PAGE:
More than 700 fake Netflix websites appear as streaming soars in lockdown
While streaming services have become the go-to source of entertainment for many people during the national lockdown, hackers are creating counterfeit sites to harvest personal information from users.
Cybersecurity company Mimecast found more than 700 suspicious domains impersonating Netflix alone in just one week during the lockdown.
These websites appear almost identical to the legitimate ones to trick unsuspecting users.
Mimecast cyber security expert Brian Pinnock said: "Since the start of the lockdown, we have detected a dramatic rise in suspicious domains impersonating a range of streaming services. Criminals pretending to be legitimate brands have developed fake websites offering free access to services such as Netflix.
"Users are asked to share information such as names, addresses, passwords and even credit card details which criminals then use for monetary gain. Because people typically reuse passwords across multiple sites, criminals can test the username and password combinations across sites, looking to access information for monetary purposes.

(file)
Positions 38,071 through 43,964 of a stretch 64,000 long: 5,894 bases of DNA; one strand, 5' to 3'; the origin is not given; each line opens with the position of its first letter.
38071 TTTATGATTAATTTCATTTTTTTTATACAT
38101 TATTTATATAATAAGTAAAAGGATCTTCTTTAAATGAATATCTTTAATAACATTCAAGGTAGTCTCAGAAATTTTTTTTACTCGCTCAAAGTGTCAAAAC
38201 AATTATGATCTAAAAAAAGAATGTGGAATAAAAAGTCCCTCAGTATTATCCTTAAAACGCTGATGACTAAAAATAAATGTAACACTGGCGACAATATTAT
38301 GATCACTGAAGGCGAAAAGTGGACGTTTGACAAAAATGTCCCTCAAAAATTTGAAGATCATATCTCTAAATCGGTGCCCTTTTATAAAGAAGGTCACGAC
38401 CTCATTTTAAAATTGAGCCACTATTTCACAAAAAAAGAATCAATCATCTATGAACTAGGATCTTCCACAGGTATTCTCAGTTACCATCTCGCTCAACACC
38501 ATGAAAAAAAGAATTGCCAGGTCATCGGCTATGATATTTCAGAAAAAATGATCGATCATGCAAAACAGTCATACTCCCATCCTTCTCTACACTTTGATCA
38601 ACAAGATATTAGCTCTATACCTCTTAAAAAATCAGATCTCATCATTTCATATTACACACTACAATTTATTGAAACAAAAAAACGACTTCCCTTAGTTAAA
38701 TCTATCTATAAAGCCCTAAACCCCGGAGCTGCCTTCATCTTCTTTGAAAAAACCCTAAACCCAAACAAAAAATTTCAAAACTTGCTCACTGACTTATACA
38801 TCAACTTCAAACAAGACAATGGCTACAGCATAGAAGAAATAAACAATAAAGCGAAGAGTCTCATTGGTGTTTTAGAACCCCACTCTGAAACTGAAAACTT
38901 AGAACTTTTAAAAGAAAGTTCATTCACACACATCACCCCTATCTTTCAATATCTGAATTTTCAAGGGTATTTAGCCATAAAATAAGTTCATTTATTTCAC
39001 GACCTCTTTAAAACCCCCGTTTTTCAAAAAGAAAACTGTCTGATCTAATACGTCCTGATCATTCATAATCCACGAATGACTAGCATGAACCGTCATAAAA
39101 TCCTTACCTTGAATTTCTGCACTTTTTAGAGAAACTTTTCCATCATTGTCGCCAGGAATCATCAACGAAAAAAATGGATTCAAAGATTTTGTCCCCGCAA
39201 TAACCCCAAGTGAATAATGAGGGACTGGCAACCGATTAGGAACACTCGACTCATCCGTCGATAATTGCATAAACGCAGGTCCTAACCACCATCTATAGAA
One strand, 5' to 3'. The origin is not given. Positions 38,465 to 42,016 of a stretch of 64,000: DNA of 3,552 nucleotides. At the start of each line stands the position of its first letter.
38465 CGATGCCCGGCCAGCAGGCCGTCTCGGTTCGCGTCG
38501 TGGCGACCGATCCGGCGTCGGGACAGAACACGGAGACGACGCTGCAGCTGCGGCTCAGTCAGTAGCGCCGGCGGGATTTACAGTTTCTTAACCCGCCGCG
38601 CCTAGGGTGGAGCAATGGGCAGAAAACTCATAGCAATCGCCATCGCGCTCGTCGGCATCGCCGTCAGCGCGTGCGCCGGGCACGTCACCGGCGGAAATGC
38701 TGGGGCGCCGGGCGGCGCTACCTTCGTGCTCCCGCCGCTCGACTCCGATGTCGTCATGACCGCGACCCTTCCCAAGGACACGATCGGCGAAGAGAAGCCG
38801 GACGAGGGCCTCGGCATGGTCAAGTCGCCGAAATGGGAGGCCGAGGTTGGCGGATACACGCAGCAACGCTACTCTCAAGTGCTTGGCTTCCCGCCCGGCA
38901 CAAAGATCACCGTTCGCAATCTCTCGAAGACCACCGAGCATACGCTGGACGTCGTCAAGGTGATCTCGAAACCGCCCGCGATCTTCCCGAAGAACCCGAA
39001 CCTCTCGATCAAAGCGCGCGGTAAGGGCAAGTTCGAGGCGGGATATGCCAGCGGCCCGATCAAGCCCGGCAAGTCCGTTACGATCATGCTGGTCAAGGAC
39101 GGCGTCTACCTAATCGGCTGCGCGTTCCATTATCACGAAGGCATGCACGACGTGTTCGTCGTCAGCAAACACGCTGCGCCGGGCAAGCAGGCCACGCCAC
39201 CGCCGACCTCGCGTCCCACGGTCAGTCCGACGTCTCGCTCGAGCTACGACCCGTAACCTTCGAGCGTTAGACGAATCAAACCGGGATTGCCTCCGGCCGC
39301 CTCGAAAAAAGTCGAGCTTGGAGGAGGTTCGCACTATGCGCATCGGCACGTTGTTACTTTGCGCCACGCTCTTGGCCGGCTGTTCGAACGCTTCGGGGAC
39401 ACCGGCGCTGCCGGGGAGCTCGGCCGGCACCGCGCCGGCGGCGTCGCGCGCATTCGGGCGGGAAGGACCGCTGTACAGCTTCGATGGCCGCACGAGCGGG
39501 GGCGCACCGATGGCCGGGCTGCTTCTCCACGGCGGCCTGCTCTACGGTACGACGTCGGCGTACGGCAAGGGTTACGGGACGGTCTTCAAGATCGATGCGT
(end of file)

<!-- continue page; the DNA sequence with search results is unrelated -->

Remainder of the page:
"Our advice to consumers it to take great care with sites purporting to offer free access to services that usually carry a fee. As a general rule, if it looks too good to be true, it probably is."
He said criminals "pretty much have keys to the kingdom" if they gain access to a user's data.
"Depending on the nature of the personal data - names, surnames, email addresses, even passwords and credit card details - fraudsters can use the information to engage in a range of fraudulent activities. Since many consumers reuse email addresses and passwords across multiple sites, cyber criminals will try to access other services and accounts using the credentials they have harvested to take over these accounts and send malicious emails from your accounts, steal air miles, or channel funds to their bank accounts," Pinnock said.
He said although Netflix does not disclose actual subscription numbers for countries, there are estimated to be more than 330,000 South African subscribers.
On its website, Netflix warns consumers to be aware of phishing scams.
The warning reads: "Phishing is an attempt to acquire your personal information by pretending to represent a website or company you trust online. Phishers will go to great lengths to try to take over your account or steal your personal information. They may create fake websites that look like Netflix, or send emails that imitate us and ask you for personal information. Netflix will never ask for any personal information to be sent to us over e-mail."